This week my fellow authors and I are all talking about managing time as a writer. That is we will all talk about it, if we have the time. You might note that some of us have missed a post here and there. Don’t judge us too harshly. When I became a professional writer, I had no idea how much of my writing time would be devoured by the day-to-day demands of being a writer. There’s a chunk of time that’s needed to write. A chunk of time needed to work on the business of being a writer. And there’s time for a personal life. I’m lucky enough to make my living as a writer… but most writers also have “daily job” thrown into the mix. I’m in awe of people who can do all of this. Jeff Salyards, for instance, has three daughters, and that he’s able to find time for everything marks him as superhuman as any of the characters in my Prepare To Die! novel. I myself have no children, no pets, and only one plant in the house… so my responsibilities are quite low, and I certainly don’t have to worry about teenage boys eventually wanting to date my African Violet, despite how it occasionally flowers in a delicate and alluring manner.
The fact of the matter is, I can easily put in a twelve hour day of writing, all without working on a single project. I’ve had weeks where I, barring only rewrites, didn’t have a chance to work on an actual project. Interviews and blogs take time. A lot of time. And emails chomp through my days like black holes. If I have a day when I write 30 emails, I consider myself lucky that I got off so easily. Even working on my twitter is a part of my professional life, because it’s as important for an author to remind readers that we exist as is it for Ford trucks to show television advertisements, and for Gillette razors to remind you that the mere act of shaving summons an aroused woman into your steamy bathroom.
So, how does one organize time for everything? Frankly, it’s a question I wouldn’t mind solving myself. My own version of solving it involves scrambling. All the time. scrambling. It’s like all my various deadlines and responsibilities are whizzing around me at all time, like flies. If a particular fly gets too close, I’ll swat it. Smack! That’s one deadline solved.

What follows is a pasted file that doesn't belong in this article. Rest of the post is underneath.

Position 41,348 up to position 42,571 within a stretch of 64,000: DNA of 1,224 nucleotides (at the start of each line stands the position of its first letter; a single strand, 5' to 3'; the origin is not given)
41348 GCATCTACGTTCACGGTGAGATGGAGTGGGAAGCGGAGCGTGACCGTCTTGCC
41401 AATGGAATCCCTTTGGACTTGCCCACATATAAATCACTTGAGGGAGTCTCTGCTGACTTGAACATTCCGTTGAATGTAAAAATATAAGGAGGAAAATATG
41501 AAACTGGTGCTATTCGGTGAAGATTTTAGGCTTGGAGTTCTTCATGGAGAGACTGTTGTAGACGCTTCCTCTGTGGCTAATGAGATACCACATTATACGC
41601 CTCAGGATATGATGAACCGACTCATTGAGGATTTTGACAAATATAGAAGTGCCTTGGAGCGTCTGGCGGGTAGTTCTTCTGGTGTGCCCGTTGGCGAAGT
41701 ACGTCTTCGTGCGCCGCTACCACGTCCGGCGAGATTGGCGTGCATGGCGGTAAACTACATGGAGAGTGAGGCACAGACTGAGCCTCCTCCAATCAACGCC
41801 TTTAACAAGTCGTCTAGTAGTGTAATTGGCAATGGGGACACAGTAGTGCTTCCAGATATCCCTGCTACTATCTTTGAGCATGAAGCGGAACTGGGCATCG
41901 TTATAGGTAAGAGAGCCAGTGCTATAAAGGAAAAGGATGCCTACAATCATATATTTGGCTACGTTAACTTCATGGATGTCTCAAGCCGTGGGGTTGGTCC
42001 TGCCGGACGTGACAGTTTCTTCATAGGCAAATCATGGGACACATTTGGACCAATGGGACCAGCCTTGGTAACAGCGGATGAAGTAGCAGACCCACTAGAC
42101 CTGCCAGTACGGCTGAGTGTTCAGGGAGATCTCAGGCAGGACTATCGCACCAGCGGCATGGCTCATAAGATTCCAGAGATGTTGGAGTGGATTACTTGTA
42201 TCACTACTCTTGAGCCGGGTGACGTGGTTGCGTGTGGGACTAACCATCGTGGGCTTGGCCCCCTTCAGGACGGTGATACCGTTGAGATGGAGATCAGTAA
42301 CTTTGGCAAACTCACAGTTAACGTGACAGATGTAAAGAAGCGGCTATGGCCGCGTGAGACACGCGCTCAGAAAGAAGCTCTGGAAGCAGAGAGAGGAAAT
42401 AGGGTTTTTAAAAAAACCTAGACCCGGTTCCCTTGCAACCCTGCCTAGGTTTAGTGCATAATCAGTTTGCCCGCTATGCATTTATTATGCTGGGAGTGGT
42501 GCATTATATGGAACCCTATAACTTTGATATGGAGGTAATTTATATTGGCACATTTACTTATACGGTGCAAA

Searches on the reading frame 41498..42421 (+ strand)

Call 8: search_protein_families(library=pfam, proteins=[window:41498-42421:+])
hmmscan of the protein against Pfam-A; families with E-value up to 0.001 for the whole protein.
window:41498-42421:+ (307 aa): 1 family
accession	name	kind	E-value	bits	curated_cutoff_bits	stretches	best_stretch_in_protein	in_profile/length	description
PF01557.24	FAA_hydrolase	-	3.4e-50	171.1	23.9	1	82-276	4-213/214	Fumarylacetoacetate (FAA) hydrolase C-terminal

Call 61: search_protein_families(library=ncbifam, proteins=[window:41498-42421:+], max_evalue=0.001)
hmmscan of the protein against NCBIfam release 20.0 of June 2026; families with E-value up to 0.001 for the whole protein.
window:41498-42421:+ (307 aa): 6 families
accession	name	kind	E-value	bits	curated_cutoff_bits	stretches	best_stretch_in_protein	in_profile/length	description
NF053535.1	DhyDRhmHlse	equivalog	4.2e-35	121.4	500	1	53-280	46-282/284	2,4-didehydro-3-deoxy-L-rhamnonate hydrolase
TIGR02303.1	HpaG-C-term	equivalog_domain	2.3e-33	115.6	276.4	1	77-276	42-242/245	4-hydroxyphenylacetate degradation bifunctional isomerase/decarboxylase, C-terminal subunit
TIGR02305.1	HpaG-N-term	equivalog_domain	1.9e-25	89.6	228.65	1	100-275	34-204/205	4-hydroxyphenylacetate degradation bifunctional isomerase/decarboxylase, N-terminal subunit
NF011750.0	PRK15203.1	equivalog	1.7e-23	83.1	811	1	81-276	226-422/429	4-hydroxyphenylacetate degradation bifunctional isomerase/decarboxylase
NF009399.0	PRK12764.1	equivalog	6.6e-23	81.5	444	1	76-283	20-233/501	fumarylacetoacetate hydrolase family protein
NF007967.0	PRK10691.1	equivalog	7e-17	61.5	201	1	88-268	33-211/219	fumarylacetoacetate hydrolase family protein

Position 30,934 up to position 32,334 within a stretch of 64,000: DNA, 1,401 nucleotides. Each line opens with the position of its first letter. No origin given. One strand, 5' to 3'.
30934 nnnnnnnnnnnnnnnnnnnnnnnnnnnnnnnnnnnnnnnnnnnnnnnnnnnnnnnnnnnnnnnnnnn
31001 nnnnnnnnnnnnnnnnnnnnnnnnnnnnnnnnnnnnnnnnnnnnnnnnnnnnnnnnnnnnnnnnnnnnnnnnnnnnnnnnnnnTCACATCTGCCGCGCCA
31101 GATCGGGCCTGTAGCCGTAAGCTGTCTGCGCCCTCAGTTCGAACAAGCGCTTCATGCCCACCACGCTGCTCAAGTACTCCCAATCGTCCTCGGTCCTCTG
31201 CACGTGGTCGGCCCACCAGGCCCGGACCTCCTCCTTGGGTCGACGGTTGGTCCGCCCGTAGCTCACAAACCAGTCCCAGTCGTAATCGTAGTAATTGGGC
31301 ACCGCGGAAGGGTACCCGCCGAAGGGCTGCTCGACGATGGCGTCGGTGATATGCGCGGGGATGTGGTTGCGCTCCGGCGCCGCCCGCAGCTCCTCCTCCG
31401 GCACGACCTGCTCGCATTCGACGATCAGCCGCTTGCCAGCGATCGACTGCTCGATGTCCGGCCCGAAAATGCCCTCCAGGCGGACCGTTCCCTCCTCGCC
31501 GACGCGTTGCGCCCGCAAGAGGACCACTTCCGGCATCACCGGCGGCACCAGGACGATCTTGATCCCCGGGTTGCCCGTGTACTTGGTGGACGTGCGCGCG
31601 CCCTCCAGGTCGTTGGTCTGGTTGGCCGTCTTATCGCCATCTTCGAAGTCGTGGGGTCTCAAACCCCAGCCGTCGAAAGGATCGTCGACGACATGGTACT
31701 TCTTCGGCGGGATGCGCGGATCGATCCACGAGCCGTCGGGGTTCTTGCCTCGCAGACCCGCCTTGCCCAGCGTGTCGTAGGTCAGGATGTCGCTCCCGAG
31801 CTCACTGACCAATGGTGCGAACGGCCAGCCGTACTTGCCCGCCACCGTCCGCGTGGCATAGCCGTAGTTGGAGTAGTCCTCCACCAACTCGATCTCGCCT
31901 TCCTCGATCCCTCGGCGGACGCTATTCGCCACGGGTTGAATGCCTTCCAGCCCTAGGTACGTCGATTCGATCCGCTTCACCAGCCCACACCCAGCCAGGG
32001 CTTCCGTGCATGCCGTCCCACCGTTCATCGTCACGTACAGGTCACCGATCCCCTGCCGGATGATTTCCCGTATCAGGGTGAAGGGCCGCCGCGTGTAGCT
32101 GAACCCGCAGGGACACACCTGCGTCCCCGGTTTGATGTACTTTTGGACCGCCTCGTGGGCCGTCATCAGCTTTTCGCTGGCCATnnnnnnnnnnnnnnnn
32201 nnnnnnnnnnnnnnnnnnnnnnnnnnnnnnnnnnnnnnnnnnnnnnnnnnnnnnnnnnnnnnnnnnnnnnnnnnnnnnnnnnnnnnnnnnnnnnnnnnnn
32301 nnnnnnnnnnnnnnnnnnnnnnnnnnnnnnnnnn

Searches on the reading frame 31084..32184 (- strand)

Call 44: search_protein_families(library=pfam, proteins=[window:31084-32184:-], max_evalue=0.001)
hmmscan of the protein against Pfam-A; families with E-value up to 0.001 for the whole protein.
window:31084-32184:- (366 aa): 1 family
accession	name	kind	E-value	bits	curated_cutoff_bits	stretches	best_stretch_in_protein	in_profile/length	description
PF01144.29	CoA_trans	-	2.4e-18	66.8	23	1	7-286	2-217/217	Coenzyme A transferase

It can be draining. There really isn’t time for everything. Decisions have to be made. And social life is the one that usually falls to the wayside. There are months where, just to keep sane, I begin to consider “social life” as being those times of the day when I’m saying hello to the barista when I order a bagel (poppy seed, cream cheese, turkey and tomatoes) or when I go to my twitter, or when I’m buying groceries and the clerk mentions I have a nice sweater. That’s a social life, right?
Let’s do some math! This is my 13th post for the Night Bazaar. They take me about two hours each. That’s 26 hours. Also, this year I’m doing a “Top 25 Favorite Female Characters in Literature” series of posts on my website. They each take me roughly six hours of work. And I’m doing 3 extra, so there are twenty-eight of them. That’s a 168 hours. Add the earlier 26 hours and that’s 194 hours of blogging. And, make no mistake, authors do have to do things like this, because it’s necessary advertising for our writing. The fact that I want to do these things does not negate the fact that I have to do them.
So, let’s look at that 194 hours. It we consider a 40 hour work week, that’s 4.85 weeks of work. That’s well over a month of work during the course of the year. Yikes. And that doesn’t count the other blogs I do outside the Night Bazaar and “Top 25…” posts, or just the upkeep on my websites, or twitter. Toss in emails and meetings and interviews and so on, and I’d say we’re up to four or five months of the year just to do the “business” end of writing. That is… four or five months of my year as a professional writer AREN’T WRITING AT ALL. And then there’s the disruption of conventions, which, again… I pretty much have to do, as part of professional networking with fans and fellow professionals and so on. I’m writing this on Tuesday, June 19th. I leave tomorrow for a convention in Charlotte, North Carolina. I’ll be there on Wednesday, Thursday, Friday, Saturday, and Sunday. It means that I have to do this blog post today, or else it won’t go up on time for next Monday. It also means that the convention, when including preparation and recovery, takes up a full week of my time. And I’m doing 6 conventions this year. That cuts off another 6 weeks of my writing time. So, now I’m up to as many as 7 months out of my year where I don’t have time to write.
Well, it would mean that, if a writer could adhere to a forty hour work week. Instead, my work weeks are closer to 70 or 80 hours, minimum. I’m actually good with that. Writing is what I want to do. I’ve proved time and time again that if I can push aside my writing and grab some free time, I’ll use that free time to do some writing.
I think the two main takeaway points here are that if you’re looking to be a professional writer, understand that you’re not just going to be a writer, you’re going to be a professional writer, and there are a lot of responsibilities and demands that come along with that. And, secondly, if you write an email to your favorite writer, and it takes a few days / weeks / millennia for them to get back to you, go easy on them. They’re trying.